Acupuncture Treatment During Labour: A Randomised Controlled Trial
 
   

Acupuncture Treatment During Labour:
A Randomised Controlled Trial

This section is compiled by Frank M. Painter, D.C.
Send all comments or additions to:
   Frankp@chiro.org
 
   

FROM:   BJOG 2002 (Jun);   109 (6):   637644

Ramnero A, Hanson U, Kihlgren M

Department of Obstetrics and Gynaecology,
Orebro University Hospital, Sweden


OBJECTIVE:   To investigate acupuncture treatment during labour with regard to pain intensity, degree of relaxation and outcome of the delivery.

DESIGN:   Randomised controlled trial.

SETTING:   Delivery ward at a tertiary care centre hospital in Sweden.

POPULATION:   Ninety parturients who delivered during the period April 12, 1999 and June 4, 2000.

METHODS:   Forty-six parturients were randomised to receive acupuncture treatment during labour as a compliment, or an alternative, to conventional analgesia.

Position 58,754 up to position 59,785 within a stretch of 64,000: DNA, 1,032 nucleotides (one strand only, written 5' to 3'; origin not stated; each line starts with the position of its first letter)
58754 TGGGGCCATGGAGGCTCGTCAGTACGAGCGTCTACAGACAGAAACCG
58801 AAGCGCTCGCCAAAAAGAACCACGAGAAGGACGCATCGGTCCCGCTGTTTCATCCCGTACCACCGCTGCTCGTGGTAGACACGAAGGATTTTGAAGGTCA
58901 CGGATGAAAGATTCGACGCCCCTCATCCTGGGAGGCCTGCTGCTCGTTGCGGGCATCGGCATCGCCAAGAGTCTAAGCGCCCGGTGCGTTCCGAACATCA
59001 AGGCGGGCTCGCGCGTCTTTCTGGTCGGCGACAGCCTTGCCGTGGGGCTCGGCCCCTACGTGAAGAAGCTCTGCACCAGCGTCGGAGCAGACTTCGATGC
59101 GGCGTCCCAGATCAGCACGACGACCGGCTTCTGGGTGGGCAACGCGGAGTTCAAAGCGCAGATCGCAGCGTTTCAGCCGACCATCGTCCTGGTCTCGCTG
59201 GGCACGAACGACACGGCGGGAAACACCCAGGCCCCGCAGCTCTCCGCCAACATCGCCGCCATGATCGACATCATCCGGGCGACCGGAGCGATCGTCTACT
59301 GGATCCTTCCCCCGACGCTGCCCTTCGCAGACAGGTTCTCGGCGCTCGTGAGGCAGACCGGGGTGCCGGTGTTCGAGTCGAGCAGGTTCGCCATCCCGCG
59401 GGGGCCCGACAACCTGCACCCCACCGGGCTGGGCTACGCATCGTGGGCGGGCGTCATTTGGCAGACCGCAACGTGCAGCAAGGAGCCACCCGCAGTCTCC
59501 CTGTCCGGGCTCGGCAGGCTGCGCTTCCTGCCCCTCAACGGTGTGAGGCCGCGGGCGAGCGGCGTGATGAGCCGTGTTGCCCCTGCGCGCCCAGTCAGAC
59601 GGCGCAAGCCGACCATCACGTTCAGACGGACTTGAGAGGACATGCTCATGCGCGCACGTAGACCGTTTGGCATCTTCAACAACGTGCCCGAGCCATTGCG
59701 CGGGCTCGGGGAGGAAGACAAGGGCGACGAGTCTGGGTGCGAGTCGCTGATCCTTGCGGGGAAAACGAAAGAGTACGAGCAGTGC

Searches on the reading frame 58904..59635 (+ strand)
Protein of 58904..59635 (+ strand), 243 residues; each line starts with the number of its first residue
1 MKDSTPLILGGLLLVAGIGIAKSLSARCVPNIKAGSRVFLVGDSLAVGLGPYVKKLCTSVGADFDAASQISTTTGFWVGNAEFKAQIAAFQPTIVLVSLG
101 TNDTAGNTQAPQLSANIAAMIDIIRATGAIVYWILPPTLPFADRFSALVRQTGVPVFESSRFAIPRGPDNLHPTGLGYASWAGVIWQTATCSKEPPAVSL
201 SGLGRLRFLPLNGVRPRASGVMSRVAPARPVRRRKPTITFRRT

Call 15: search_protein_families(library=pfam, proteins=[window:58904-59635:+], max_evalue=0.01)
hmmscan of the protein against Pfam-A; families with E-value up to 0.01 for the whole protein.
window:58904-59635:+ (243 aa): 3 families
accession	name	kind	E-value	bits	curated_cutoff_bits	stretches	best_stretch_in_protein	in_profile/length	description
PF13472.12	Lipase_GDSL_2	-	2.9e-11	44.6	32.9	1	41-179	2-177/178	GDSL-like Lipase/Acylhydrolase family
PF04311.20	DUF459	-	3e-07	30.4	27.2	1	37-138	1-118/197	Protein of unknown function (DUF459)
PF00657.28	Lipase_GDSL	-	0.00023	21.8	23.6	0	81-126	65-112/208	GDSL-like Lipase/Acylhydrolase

MAIN OUTCOME MEASURES:   Assessments of pain intensity and degree of relaxation during labour, together with evaluation of delivery outcome.

RESULTS:   Acupuncture treatment during labour significantly reduced the need of epidural analgesia (12% vs 22%, relative risk [RR] 0.52, 95% confidence interval [CI] 0.30 to 0.92). Parturients who received acupuncture assessed a significantly better degree of relaxation compared with the control group (mean difference -0.93, 95% CI -1.66 to -0.20). No negative effects of acupuncture given during labour were found in relation to delivery outcome.

CONCLUSIONS:   The results suggest that acupuncture could be a good alternative or complement to those parturients who seek an alternative to pharmacological analgesia in childbirth. Further trials with a larger number of patients are required to clarify if the main effect of acupuncture during labour is analgesic or relaxing.


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